Anxious CLICO policyholders could this week be handed another option to recover their investments in the collapsed insurance company.
Minister of Finance Chris Sinckler revealed during his budget presentation that when the matter returns to the High Court this week, the Ministry of Finance and the new company set up to oversee CLICO’s operations, New Life Investment Company Inc. (NCLICO), will present fresh affidavits to the court to avoid liquidation.
According to Sinckler, the two parties will be asking the court to favour recommendations by the Judicial Manager, Deloitte Consultancy Limited (Deloitte), to support the restructuring plan put forward by his ministry and supported by NLICO.
“This option can derive significant benefits for policyholders to be returned to their position of near to full policy benefits if it is successful. In addition, an operational insurance company can in the future also create a solution for the policy holders in the Eastern Caribbean,” Sinckler said.
“Barring no objection from the Court, it will mean that we can initiate the process of bringing a successful and orderly end to this phase of the restructuring of the company and the pain and inconvenience of thousands of policyholders and investors in that company while maintaining the integrity and stability of the financial system.”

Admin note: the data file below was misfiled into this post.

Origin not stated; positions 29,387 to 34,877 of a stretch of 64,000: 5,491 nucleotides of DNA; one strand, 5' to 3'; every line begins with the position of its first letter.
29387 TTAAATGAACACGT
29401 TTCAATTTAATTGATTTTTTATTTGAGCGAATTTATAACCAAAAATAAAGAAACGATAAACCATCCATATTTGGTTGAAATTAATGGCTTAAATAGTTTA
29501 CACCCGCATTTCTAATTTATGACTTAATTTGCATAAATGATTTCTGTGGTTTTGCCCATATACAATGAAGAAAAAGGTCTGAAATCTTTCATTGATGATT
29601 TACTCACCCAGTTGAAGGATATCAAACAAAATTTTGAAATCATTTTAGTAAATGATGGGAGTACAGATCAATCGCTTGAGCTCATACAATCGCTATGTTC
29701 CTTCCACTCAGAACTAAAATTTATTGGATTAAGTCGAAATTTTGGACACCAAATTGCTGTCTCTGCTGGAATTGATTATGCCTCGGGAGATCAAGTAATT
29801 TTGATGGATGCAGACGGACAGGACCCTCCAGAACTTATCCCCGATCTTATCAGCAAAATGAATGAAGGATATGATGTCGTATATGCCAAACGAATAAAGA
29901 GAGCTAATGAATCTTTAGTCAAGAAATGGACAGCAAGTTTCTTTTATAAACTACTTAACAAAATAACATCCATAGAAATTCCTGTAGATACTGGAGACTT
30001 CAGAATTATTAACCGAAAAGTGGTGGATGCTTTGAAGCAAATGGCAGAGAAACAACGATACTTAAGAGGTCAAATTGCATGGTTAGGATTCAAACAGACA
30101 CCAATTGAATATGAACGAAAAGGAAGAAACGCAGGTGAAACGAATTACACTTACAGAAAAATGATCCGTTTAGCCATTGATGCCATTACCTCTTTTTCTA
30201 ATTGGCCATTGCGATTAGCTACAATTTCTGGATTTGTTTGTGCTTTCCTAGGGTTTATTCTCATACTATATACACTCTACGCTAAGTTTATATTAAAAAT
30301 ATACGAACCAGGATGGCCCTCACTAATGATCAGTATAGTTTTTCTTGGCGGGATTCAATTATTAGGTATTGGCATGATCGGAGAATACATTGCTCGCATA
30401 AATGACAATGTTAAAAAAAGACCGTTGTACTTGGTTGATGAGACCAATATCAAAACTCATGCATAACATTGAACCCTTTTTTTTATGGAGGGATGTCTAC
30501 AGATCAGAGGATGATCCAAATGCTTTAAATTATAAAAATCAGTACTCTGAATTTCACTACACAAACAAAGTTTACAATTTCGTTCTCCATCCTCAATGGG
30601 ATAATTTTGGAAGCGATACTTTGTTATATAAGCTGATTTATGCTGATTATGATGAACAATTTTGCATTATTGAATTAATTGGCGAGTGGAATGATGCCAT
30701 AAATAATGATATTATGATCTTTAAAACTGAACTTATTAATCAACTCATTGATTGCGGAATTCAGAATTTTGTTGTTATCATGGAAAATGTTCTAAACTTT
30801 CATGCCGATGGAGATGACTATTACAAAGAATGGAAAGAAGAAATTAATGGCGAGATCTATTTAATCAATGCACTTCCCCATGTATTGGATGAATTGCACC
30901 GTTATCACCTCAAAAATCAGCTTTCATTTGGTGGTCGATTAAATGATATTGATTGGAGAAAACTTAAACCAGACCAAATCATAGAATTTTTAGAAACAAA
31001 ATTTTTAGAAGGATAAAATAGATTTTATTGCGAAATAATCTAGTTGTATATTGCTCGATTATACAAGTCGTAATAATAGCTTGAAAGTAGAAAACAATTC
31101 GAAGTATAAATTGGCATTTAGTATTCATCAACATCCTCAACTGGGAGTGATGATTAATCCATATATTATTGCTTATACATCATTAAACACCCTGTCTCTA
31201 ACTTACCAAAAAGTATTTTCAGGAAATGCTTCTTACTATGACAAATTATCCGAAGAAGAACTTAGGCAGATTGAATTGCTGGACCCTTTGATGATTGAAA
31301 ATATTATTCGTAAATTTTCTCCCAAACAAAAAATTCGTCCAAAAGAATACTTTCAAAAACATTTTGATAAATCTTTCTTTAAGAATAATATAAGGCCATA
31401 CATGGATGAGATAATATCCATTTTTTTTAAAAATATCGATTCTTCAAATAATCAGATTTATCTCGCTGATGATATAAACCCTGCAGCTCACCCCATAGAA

Back in June 2013, Deloitte recommended the Barbados First restructuring plan which essentially was a resolution to keep CLICO going. The plan also called for Government funding to support the proper establishment of the statutory fund.
Sinckler disclosed that Cabinet had approved the restructuring solution in March last year and five months later it gave the nod for the NLICO to be formed. It was incorporated on January 26, 2015 as a regular business company and is fully operational with its own Chairman and Board of Directors.
Sinckler said efforts have been ongoing to finalize the implementation details of the proposed resolution and since then the Judicial manager had revised figures on the immediate cash requirement to provide the working capital the insurance company would need to operate while the restructuring took place.
“The initial cash injection required is now projected by the JM [Judicial Manager] to be BDS$52 million. NLICO has arranged this funding and it will be made available following the decision of the court.
“The cash injection would allow the company to satisfy the immediate cash needs of the
Sinckler noted that the Barbados Investors and Policyholders Association (BIPA) had also filed an affidavit which does not support liquidation but rather proposed a resolution option for the insurance company to remain as a going concern with a third party investor.